You need a password manager!

Do you have sticky notes all over your desk with ID’s and passwords? Perhaps you have a notebook with passwords scribbled out and rewritten. Or you went the other direction and have nothing!

I run into this all the time. A customer’s hard drive fails and I load Windows or Linux from scratch. When I deliver the computer, they want to be sure they can access their email, Facebook, on-line games, etc.. They are shocked to find that it does not automatically log in. I often end up spending 2 hours helping customers reset their passwords.

Both Chrome and Firefox have the ability to store this information on-line. That works fine to store the information for that browser. However, once that browser is configured I have to open the other browsers and import the settings. The data between the various browsers will never be synchronized. “Oh, but I never save my passwords in a browser because it’s not safe, and on-line is even worse!”

There is a lot of truth to that. So why would you ever trust a password manager to automatically gather your ID’s and Passwords and save them on-line? One word, encryption. You must remember ONE password that is used to encrypt/decrypt your data. All information is encrypted on your PC before ever being sent across the Internet. “No, I’m afraid someone would crack it.” If the Federal Government trusts AES encryption to keep their secrets safe from China, you can certainly trust it! AES Encryption is very secure when properly implemented. The encryption itself cannot be broken. What can be cracked is your password. Did you know that ANY 8 character password, no matter how complex, can be cracked instantly? Today’s crack utilities employ the graphics card in your computer to do the number crunching. Graphics cards can process numbers far better than any Microprocessor and math co-processor combination. Here’s a little test for you: howsecureismypassword.net. Don’t worry, this does not send your passwords. It runs a little Java program on your computer.

But my computer is managed by my company, I can’t install software. Most password managers have enterprise versions available, that are managed by your administrator. If you work in a health-care or financial industry, password managers help maintain HIPAA, FIPS, and Sarbanes-Oxley compliance. The password manager can generate random passwords that meet your company’s requirements, check the age of your password, and in some cases, even change your passwords for you automatically! If your company is not interested in this, many password managers have plug-ins that run in the Firefox and Chrome browsers. This may be a way around your company’s software restriction. Not that I am asking you to bypass their restrictions. Please verify with your administrator first.

This sounds interesting, but how much will it cost? Some are free, with certain limitations. For example, LastPass is free if you want to use it only on your computer. You can upgrade to premium for $2 per month that will allow you to use it on your smart phone as well.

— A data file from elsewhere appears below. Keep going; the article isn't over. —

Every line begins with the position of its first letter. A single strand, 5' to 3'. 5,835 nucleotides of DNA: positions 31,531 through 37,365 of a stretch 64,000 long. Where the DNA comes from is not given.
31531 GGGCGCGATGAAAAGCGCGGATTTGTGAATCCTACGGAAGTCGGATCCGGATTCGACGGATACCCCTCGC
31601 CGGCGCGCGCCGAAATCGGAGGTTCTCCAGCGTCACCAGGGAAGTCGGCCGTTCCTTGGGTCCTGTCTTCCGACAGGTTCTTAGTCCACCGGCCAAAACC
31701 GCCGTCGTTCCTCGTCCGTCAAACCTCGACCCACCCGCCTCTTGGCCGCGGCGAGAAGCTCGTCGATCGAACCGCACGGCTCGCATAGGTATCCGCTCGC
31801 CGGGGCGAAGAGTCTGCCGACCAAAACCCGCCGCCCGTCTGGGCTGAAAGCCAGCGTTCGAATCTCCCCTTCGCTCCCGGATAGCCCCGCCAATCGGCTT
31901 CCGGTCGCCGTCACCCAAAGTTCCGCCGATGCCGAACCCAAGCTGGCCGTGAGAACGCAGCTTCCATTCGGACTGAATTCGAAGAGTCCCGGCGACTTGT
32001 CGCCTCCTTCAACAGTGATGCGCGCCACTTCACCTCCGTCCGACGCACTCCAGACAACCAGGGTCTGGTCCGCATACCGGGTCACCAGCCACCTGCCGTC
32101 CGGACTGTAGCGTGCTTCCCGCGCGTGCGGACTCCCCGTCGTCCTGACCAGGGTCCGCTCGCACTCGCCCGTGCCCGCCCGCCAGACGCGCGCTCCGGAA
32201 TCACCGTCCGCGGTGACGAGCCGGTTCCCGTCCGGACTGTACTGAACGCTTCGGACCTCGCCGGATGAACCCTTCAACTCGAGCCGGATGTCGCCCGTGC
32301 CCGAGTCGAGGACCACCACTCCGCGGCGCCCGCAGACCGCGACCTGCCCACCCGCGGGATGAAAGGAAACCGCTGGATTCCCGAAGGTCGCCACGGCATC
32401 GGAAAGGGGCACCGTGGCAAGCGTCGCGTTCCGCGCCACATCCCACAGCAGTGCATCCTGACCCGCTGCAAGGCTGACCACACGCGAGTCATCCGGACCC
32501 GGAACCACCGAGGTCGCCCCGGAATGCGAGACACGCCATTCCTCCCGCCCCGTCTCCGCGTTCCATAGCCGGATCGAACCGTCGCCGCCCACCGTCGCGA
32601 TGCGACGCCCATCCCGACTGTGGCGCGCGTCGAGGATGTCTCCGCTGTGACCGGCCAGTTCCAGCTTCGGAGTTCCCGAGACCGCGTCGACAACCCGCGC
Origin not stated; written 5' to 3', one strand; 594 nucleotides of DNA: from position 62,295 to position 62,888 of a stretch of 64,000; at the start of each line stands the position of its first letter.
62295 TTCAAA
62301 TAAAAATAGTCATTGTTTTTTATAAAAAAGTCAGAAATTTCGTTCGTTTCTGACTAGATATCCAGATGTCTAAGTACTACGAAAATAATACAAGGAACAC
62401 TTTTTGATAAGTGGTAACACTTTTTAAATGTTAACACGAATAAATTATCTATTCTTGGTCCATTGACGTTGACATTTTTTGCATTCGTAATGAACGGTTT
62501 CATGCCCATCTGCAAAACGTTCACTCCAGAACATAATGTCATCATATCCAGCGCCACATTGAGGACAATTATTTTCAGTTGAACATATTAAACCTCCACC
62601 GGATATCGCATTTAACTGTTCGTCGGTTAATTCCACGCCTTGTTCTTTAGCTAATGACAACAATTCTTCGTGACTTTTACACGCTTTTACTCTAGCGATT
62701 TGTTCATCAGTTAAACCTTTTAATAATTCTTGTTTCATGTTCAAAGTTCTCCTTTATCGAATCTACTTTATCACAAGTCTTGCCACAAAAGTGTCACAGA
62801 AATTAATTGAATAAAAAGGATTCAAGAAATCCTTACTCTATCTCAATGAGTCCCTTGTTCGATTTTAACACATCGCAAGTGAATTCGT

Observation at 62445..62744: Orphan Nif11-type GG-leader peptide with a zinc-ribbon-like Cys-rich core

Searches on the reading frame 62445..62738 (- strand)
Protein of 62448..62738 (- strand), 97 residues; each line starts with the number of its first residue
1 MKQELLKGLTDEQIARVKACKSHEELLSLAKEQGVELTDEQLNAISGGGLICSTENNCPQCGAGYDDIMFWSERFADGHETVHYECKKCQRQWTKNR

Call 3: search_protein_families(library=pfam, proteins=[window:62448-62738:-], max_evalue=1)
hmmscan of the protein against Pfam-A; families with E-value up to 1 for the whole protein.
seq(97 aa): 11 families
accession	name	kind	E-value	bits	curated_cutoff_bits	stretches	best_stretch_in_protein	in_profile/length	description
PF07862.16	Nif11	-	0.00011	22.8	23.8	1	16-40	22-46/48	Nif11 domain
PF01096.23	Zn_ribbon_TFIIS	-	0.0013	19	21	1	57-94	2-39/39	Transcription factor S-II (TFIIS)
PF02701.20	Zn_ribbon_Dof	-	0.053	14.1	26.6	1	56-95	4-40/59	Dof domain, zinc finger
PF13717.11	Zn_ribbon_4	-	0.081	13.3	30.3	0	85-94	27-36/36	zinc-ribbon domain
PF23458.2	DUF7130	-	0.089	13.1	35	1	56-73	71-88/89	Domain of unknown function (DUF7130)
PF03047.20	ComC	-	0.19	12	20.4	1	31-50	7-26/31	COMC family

Edit: The free LastPass account now works across multiple devices and is likely all you need!

RoboForm is the same, with a free option, and $19.95 per year for RoboForm Everywhere. Dashlane is another option. They have the same free personal option, and $3.33 per month billed annually for use on all your devices.

PC Magazine has reviews of several other managers here: https://www.pcmag.com/article2/0,2817,2407168,00.asp

Interesting to note, I have both RoboForm and LastPass. I have used them for many years. Neither received an Editors Choice from PC Mag. They recommend Dashlane, Keeper, LogMeOnce, and Sticky. The last two I have never heard of until just now. It just goes to show you how rapidly the digital landscape changes. Even the experts have trouble keeping up. That’s not to say LastPass and RoboForm are not good. I’ve been very happy with them. Why do I have two? Because RoboForm did not work properly on Linux. I filed a bug report with them and it took months for a proper fix. I now rely heavily on these and being without RoboForm was not an option, so I switched to LastPass. However, LastPass did not properly import everything from RoboForm, so I kept it too. Now all my new stuff is in LastPass, so I have both. Perhaps one of these new programs will import everything, and I can migrate back to just one. I won’t include them in this article because it may take a few months for me to test all the features before migrating completely. You see I also use them on my iPhone for my business. They log me in to my invoicing site so I can create invoices for my customers when I work on their computers. They each hold hundreds of ID’s and passwords for the various sites I use, include private notes for things like my EIN number, my spouse’s social security number, etc. If my wallet were ever lost or stolen, all my credit/debit card information is in them. I could easily contact my banks to cancel the cards. I rarely allow websites to store my card information because the password manager will automatically fill this for me. The same goes for all those website forms that need your address, phone numbers, etc.. The password manager will fill these automatically for me. I have a pretty good understanding of encryption, and am quite familiar with Rijndael’s cypher. AES stands for Advanced Encryption Standard. Many people competed to win this title from the NIST to replace the aging and compromised Data Encryption Standard. Serpent, Blowfish, and Twofish are other contenders that in some cases provide even better encryption, but are not as easy to implement, or could not provide the performance. Rijndael was the winner. But data encryption is another discussion topic. Suffice it to say that AES encryption is very secure, and the weakness is the password. My weakest passwords will still take billions of years to crack via brute force attack. Some of my more secure passwords are in the quadrillion or septillion years range. Yes, I trust these password managers to store my information much more so than paper. And if anything is ever lost, I can log on to their website and get it all back. Everyone NEEDS a password manager! They’re inexpensive, easy to set up, and indispensable. I can’t imagine not having one. If you need a little more help, give us a call at 480-382-4761. We’d love to help you. Irwin Electronics makes old computers run like new, and so much more.